water vole

Welcome Back, Water Voles

By Kate Hofmann

In Great Britain, people are bringing water voles back to the wild. Read on for a tale with a happy ending!

Water Voles 1My friends call me Ratty, but I’m really a water vole. You’ll find me in a tale called The Wind in the Willows.

The European water vole is a round, water-loving rodent that lives in most of Europe and parts of Asia (see map below right). In some places, there are so many that people find them bothersome. But in Great Britain, water voles are less common—and are well loved.

A water vole is one of the main characters in a storybook written over 100 years ago called The Wind in the Willows. The vole (known as the Water Rat, Rat, or Ratty) enjoys grand adventures with his friends Mole, Toad, and Badger. They boat on the river, picnic on the shore, and chat by the fireside in cozy burrows.
Real water voles don’t have boats or firesides, of course, but they do swim in streams, nibble plants along the banks, and live in burrows. The ones in Great Britain—where The Wind in the Willows takes place—were in danger of disappearing. But a big effort has brought them back.

 

Water Voles 2There’s nothing better than being out on the water!

A water vole is at home in and around water. The animals are good swimmers and divers.

Voles, Not Rats

Water voles are sometimes mistaken for rats and even called water rats. But they aren’t rats at all. Compared to a brown rat (which may live in the same habitat), a water vole has a more rounded nose, much smaller ears, and a shorter tail that’s furry, not bare like a rat’s. A water vole can be up to 12 inches long, including its tail—much larger than its North American cousin, the meadow vole!
Water voles eat plants—mostly grasses—and plant parts, such as berries, twigs, buds, and roots. (Scientists have identified more than 200 different kinds of plants in their diet.) Voles also sometimes eat insects.

Burrows in the Banks

Each water vole digs its own burrow in the bank of a stream or pond. The burrows have many levels and rooms, including places to store food for winter. Females also have nesting chambers where their babies are born.
A water vole prefers a steep bank so it can make burrow entrances at different heights. Then, whether the water is high or low, the vole can swim right up to its front door.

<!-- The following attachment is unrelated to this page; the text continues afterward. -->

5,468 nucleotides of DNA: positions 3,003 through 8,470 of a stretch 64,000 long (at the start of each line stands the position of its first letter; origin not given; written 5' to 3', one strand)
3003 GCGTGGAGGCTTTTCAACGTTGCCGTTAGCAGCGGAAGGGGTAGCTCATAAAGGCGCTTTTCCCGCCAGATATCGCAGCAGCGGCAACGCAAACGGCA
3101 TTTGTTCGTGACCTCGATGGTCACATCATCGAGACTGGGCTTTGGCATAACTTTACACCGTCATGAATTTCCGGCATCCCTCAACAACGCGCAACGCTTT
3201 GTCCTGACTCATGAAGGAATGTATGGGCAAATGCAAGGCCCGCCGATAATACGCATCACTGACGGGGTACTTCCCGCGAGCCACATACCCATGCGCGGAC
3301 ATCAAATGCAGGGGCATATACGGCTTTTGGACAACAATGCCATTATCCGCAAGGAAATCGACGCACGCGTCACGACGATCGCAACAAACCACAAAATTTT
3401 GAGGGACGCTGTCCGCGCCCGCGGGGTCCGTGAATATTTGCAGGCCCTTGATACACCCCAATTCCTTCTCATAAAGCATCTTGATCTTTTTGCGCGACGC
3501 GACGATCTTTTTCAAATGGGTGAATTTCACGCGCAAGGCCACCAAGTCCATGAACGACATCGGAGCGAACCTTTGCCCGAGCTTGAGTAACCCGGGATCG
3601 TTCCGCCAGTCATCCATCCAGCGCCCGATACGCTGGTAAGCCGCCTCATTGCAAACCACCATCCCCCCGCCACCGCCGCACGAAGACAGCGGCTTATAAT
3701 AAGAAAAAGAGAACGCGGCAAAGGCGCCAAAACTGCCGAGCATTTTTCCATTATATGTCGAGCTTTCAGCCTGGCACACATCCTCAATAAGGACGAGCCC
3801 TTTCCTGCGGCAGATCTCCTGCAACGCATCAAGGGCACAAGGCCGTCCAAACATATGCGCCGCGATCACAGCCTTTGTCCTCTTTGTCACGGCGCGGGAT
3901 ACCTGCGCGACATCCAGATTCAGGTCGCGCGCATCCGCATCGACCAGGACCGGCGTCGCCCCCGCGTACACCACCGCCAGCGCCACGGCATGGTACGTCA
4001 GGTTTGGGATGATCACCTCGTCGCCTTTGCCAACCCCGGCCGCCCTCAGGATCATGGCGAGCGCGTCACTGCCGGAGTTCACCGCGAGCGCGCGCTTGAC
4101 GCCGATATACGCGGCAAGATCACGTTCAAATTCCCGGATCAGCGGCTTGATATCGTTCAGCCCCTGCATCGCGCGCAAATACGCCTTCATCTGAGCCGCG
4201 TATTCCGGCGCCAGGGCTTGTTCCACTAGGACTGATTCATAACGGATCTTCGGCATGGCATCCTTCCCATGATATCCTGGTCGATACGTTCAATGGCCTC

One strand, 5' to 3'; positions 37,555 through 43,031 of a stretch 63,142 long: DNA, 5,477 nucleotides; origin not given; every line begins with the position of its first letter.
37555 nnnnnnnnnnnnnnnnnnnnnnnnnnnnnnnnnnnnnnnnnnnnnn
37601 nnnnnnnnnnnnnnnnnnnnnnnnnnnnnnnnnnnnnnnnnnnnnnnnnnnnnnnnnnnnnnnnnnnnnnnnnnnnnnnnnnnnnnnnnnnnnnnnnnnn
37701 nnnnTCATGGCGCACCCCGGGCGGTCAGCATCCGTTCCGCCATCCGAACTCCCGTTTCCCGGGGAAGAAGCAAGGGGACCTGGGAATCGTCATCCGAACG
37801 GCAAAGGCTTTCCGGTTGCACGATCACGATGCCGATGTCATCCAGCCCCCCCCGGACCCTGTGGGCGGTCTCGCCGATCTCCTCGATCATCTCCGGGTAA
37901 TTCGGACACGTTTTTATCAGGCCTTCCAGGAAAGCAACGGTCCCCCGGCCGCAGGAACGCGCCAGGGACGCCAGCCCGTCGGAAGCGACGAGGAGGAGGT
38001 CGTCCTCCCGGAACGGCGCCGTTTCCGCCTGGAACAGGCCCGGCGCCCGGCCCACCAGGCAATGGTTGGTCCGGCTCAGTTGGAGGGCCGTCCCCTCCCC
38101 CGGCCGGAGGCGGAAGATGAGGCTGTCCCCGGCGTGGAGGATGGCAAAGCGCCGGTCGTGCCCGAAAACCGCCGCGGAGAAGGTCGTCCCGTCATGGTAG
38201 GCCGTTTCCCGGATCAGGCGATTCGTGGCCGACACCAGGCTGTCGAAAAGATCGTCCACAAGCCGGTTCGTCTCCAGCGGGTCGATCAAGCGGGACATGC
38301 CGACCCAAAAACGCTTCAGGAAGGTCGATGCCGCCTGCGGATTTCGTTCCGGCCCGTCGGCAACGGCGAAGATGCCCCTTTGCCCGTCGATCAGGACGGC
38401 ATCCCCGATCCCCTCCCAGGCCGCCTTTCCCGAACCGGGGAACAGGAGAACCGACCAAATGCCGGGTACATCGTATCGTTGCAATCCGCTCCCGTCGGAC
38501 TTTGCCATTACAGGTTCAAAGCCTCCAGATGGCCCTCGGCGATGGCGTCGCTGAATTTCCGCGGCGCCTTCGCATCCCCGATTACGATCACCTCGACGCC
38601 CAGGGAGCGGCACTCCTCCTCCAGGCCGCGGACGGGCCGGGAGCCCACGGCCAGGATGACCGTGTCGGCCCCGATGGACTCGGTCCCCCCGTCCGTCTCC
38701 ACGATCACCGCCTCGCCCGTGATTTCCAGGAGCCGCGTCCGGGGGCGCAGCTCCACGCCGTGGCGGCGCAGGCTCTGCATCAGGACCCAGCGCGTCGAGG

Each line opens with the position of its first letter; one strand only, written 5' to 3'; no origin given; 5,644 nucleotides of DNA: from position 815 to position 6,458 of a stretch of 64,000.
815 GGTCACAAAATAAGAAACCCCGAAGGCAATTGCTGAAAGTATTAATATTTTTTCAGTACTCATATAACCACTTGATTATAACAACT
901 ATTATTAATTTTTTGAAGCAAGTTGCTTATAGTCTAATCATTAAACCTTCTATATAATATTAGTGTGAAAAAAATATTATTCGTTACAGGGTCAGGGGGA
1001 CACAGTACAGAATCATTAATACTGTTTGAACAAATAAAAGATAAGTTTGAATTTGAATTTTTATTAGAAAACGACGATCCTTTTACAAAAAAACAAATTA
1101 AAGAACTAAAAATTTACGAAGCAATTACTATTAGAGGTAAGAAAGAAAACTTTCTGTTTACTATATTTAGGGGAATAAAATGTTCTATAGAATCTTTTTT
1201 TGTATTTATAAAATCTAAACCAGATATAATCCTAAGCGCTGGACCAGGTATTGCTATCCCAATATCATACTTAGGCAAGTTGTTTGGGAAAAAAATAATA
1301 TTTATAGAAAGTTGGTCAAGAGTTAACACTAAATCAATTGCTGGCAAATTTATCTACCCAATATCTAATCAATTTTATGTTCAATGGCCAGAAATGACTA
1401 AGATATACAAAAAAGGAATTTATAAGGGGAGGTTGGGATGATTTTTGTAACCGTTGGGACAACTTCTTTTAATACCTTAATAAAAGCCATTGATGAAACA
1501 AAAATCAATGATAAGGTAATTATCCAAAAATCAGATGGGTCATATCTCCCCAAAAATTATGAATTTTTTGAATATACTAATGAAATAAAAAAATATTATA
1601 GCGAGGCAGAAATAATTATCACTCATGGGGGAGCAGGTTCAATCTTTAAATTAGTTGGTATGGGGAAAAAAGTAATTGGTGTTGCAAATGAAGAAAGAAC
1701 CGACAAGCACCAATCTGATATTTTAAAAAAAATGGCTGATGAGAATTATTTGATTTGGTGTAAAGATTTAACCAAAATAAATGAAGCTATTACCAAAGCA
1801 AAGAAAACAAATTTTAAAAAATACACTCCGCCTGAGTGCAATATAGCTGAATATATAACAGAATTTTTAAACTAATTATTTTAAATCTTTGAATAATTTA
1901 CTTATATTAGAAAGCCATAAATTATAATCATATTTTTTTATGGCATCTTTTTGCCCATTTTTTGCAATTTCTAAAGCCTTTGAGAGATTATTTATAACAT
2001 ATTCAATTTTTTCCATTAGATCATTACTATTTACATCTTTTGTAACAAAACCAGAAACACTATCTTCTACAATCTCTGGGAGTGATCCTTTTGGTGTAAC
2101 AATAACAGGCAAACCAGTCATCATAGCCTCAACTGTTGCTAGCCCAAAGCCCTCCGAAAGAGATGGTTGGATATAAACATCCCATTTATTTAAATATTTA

Water voles live near streams, rivers, ditches, ponds, lakes, and other wet places. This one is peeking out of a drainpipe.

A water vole gnaws on plants for food and to make nesting material. Gnawing wears the teeth down quickly, but the teeth never stop growing. (That’s true of all rodents’ teeth).

Trouble for Water Voles

Water voles have always had lots of predators. Owls, herons, foxes, otters, pike (a big fish), and others will all make a meal of them. But bigger trouble came when minks arrived. People brought American minks (above) to Great Britain to raise them for their fur. Many escaped into the wild and spread. They were so good at hunting voles that the number of voles dropped fast.

To make matters worse, important vole habitat disappeared when people drained waterways or built near them. And cows and other livestock trampled the banks and ate the plants that voles need for food and shelter (below).

Water Voles 3Helping hands take good care of these baby water voles. When the voles grow up, they’ll be released into the wild.

Bringing Back Water Voles

Water voles used to be common all over Great Britain. But by the 1990s, they had disappeared from most of the places where they used to be. People began to wonder: Would Ratty live on only in the pages of a storybook? Or could people bring back real water voles?

Conservation groups around the region got to work on three big projects:

  1. Bring back vole habitat by replanting stream banks and keeping grazing animals away.
  2. Set traps to catch and remove the troublesome minks from places where water voles live.
  3. Raise water voles in captivity and release them back to the wild.

Ratty Returns

The Wildwood Trust in Kent, England, is one of the groups trying to bring back water voles. Baby voles are born there, and workers help them grow up to be healthy.

Then they set the voles free, often doing something called a “soft release.” That’s when workers place special pens on stream banks and put the voles and some food inside. After the voles have a few days to get used to their new home, the people open small doors on the pens so the voles can leave whenever they are ready.

And the good news is, it’s working! Thanks to many groups joining the effort, water voles are making a comeback. The work isn’t done, but voles are once again swimming throughout Great Britain. Ratty would be proud!

Scientists have put a vole into a can and are weighing it. After noting its weight, they will set it free.

A water vole is moved to a small pen to get it used to its new surroundings. If all goes well, the vole will soon be released to swim off into a new, wild life (right)!

Good luck, little water voles! It’s time you had some adventures of your own!

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